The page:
Bowel cancer is the most common internal cancer affecting both genders in Australia and is second only to lung cancer as a cause of cancer related death.
On average one in 19 Australian men and one in 27 Australian women will develop colorectal cancer by the age of 75 years. Colorectal cancer (CRC) is mostly seen in people aged 40 years and over and from age 50 years its incidence rises sharply.
Australia, like the USA, has one of the highest incidence rates of colorectal cancer in the world. The USA has already adopted colorectal cancer screening on a national basis. In Australia, there are about 11,000 new cases of colorectal cancer each year and about 5,500 deaths from the disease.
What is Colorectal Cancer?
Colorectal cancer is an uncontrolled, malignant (destructive) growth of the mucosal (lining) cells of the colon (large intestine) or the rectum.
These cancer masses grow rapidly without regard to the usual control mechanisms of the body, invade local adjacent structures, may cause bowel obstruction or spread to distant parts of the body (metastases) where they may disrupt function of other organs such as the liver.
Colorectal cancer frequently ulcerates and bleeds. Often microscopic bleeding is present long before the patient develops symptoms. This interval before any symptoms become evident is the period where screening tests for colorectal cancer are most indicated as it is the window of opportunity to effect the only known cure of the disease by resecting (surgically removing) the cancer.
Regular (Bowelscan recommends yearly) screening of persons at risk provides the best chance of detecting the intermittent bleeding from these early cancers or polyps.
As with all cancers, colorectal cancer progresses in stages. In its earliest stages, colorectal cancer is one of the most curable cancers, with predictions of a 95% chance for a five year survival in stage 1, as opposed to only a 3% in stage 4.
What is a Polyp?
A polyp is a small often rounded mass of growing cells of the intestinal lining and thought to represent the earliest stages of colorectal cancer development.
Cells making up the polyp are usually benign adenomas (non-malignant) but a small percentage may, over a 5 to 10 year period, become cancerous. Polyps, like cancers, may bleed.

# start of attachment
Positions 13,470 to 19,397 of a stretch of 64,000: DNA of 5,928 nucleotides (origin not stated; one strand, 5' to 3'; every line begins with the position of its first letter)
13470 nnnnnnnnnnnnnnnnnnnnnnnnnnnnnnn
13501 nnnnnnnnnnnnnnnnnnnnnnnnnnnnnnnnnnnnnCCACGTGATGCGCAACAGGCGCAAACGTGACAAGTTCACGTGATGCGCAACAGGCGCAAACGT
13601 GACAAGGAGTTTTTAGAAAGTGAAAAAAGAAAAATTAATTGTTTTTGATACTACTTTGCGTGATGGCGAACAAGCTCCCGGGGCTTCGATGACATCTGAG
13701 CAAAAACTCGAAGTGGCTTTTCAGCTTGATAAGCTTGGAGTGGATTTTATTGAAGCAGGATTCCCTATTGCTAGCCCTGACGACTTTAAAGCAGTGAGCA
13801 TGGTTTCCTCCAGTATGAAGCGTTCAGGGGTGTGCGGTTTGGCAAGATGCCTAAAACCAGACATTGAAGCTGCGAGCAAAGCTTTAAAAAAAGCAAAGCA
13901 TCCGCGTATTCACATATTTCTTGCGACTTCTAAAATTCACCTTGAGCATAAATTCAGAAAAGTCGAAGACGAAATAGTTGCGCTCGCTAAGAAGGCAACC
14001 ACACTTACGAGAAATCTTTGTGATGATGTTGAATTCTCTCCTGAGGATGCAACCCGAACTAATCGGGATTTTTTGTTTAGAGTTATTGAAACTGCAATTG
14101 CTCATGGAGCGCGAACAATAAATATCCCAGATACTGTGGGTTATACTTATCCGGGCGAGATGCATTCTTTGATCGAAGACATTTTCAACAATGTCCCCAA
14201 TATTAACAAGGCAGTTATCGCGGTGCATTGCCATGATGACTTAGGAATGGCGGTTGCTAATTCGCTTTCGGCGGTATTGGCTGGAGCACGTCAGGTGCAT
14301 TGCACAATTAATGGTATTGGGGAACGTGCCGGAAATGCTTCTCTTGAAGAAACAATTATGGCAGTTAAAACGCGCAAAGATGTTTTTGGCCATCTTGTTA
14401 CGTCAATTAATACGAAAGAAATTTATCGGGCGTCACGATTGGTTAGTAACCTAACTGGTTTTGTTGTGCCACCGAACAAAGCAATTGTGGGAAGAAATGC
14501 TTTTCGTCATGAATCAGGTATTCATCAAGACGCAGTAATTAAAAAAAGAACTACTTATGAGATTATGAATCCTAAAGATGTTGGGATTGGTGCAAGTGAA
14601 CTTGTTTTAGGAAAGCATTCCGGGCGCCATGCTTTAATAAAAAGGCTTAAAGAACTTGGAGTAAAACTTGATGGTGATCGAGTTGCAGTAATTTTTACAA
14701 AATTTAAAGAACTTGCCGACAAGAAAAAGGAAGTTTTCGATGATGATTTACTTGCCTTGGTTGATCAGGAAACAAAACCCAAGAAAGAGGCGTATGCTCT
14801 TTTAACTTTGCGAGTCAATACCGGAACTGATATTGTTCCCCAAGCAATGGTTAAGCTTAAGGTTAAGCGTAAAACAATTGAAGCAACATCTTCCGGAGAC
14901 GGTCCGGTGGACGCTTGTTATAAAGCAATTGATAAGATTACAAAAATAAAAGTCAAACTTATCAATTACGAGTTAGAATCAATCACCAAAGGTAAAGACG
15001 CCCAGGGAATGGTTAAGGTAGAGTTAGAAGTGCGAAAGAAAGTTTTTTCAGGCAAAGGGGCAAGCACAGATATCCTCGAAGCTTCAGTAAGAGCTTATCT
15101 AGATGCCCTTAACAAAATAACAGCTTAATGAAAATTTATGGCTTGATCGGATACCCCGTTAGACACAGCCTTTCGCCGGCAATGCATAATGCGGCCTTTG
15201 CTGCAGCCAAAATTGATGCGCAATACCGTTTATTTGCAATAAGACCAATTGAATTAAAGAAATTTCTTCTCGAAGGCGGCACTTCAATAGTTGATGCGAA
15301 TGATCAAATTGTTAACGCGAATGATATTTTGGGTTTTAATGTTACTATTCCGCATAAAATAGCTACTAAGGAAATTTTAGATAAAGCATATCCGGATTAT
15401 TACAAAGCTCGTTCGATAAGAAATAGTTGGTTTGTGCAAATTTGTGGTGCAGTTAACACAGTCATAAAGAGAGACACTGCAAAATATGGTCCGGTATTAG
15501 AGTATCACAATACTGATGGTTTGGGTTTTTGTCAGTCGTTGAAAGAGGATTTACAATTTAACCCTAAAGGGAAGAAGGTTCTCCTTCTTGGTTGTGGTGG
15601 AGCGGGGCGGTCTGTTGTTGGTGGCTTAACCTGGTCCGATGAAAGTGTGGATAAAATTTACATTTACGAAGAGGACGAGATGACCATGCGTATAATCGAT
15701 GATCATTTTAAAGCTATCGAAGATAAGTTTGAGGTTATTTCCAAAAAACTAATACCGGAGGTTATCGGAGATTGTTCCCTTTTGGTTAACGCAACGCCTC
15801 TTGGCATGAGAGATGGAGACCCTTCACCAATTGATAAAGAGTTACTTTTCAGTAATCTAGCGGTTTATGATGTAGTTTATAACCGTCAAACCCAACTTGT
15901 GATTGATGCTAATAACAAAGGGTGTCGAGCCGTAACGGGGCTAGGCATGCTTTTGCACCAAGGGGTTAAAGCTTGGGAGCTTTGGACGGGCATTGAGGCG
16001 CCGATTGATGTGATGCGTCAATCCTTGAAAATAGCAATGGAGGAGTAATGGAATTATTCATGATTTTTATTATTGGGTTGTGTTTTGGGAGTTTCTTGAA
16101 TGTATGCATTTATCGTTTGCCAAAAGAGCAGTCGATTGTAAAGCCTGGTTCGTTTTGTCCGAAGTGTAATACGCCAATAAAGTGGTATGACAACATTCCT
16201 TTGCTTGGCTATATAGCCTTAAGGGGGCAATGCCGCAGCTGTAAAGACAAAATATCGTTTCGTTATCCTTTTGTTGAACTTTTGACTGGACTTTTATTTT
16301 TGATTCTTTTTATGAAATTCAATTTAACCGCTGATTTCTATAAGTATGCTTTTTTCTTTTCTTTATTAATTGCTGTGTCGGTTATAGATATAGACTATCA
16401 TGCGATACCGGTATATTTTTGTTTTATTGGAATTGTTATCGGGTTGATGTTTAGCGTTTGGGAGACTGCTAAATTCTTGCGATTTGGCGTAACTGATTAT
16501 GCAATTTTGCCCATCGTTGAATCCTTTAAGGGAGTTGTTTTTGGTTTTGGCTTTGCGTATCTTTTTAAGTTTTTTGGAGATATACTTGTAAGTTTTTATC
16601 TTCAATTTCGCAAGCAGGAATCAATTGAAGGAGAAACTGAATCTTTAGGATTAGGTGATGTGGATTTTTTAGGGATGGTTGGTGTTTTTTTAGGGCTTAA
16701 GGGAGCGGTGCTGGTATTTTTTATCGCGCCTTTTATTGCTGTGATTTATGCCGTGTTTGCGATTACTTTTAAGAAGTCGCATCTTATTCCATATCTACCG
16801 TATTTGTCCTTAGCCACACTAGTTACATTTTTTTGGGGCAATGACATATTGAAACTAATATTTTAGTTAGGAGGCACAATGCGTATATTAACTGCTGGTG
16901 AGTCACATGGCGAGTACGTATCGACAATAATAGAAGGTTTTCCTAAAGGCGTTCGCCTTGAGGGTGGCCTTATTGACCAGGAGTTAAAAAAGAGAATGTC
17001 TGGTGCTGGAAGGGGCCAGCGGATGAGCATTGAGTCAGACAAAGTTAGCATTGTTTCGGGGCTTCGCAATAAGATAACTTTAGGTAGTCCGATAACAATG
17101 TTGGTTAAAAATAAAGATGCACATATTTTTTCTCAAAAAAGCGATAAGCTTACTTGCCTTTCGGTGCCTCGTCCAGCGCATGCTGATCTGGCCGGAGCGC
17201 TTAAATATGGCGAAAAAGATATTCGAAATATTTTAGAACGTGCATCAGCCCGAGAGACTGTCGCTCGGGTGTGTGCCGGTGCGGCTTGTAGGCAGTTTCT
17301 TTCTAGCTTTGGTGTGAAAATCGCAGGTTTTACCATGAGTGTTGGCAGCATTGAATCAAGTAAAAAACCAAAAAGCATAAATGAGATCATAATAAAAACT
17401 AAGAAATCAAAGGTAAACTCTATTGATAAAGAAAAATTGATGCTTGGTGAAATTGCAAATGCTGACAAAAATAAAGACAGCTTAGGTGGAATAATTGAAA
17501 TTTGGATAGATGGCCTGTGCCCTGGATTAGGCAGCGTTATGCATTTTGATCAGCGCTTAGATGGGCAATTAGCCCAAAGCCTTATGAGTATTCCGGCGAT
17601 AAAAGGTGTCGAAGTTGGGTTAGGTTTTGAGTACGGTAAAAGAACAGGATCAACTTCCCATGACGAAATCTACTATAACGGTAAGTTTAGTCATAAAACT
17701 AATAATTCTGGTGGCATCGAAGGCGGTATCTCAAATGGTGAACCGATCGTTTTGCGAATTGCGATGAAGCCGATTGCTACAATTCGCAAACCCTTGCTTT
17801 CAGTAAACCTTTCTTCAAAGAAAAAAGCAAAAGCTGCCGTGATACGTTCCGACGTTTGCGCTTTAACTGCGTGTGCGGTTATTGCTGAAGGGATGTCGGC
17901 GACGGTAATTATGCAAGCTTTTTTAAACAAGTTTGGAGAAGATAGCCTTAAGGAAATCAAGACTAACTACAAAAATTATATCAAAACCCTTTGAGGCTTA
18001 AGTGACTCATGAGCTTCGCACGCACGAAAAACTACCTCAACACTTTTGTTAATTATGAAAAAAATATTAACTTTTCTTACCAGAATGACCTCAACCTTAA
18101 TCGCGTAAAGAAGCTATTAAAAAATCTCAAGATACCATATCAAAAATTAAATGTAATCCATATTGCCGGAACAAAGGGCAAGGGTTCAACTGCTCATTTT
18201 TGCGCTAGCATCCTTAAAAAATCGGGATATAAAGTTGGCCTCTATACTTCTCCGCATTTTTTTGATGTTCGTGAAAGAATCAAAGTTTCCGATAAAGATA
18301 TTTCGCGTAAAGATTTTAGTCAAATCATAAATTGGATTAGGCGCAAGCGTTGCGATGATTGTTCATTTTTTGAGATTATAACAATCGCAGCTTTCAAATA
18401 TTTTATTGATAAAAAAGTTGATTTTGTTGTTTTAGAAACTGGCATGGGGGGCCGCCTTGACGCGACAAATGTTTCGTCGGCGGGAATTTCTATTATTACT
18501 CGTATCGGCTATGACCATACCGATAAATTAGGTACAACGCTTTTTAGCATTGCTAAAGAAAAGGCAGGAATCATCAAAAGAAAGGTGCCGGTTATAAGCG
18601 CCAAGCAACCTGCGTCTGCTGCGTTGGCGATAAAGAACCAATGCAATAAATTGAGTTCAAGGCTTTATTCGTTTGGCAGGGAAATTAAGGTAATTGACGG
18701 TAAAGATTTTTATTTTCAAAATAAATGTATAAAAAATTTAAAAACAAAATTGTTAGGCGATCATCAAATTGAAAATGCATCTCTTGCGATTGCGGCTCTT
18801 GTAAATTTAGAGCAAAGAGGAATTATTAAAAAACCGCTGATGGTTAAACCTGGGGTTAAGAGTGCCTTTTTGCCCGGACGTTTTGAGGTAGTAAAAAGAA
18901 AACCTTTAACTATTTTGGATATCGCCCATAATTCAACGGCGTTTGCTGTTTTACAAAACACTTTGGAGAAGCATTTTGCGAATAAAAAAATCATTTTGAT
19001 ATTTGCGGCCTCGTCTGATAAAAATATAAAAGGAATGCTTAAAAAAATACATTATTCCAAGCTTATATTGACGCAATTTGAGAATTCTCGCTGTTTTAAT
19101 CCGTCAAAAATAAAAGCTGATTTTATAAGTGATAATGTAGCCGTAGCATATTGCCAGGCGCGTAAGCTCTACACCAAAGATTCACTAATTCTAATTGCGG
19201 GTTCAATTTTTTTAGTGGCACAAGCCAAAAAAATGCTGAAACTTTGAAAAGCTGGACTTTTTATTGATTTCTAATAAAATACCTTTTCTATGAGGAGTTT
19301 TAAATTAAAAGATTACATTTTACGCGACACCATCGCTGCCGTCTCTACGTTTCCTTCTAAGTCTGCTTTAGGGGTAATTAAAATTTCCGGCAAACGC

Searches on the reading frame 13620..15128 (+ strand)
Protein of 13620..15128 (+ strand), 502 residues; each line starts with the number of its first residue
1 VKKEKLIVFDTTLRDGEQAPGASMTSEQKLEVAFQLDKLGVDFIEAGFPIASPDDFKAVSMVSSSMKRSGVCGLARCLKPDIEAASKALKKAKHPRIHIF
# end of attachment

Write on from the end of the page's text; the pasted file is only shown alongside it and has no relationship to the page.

What are the symptoms of Colorectal Cancer?
During the early stages of colorectal cancer development, when the tumour is either a small benign polyp or small cancer, there are usually no symptoms. Yet this early stage of the disease is where the best outcomes are achieved in population screening by programs such as Bowelscan.
The cancer begins almost always as a non-malignant projection from the bowel wall known as a polyp, or adenomatous polyp. The process of change from a polyp to a cancer is slow – taking up to 10 years. Most, but not all, polyps and cancers bleed from time to time. Bleeding from polyps and early cancers may not be visible, but can be detected by a simple chemical test of bowel motions. Procedures that detect and remove polyps and early cancers can be expected to reduce deaths from cancer.
The obvious symptoms of possible bowel cancer are:
- visible blood in the toilet bowl following a bowel movement;
- rectal bleeding;
- persistent change in bowel habits, eg constipation or diarrhoea;
- abdominal pain.
If any of these symptoms are evident people should consult their doctor without delay.
More facts about bowel cancer
- The incidence of bowel cancer has not fallen over the past 20 years.
- Cancer of the bowel, or colorectal cancer, is the most common internal cancer affecting Australians.
- The lifetime risk of developing cancer in the bowel is 1 in 24.
- The chance of contracting bowel cancer increases progressively from the age of 40.
- It is predicted that there will be 11,000 cases of bowel cancers diagnosed in Australia annually.
- Around 5,500 deaths from bowel cancer will occur in Australia each year.
- Deaths from this cancer each year are double the national road toll.
- You increase the risk of bowel cancer 2 to 3 times if you have one or more close relatives who have had colorectal cancer or polyps.
- There may be no obvious symptoms of bowel cancer until the cancer has reached an advanced stage.
- Once symptoms of bowel cancer have developed, the chance of long term survival is roughly halved.
- 90% of bowel cancers can be cured if detected early.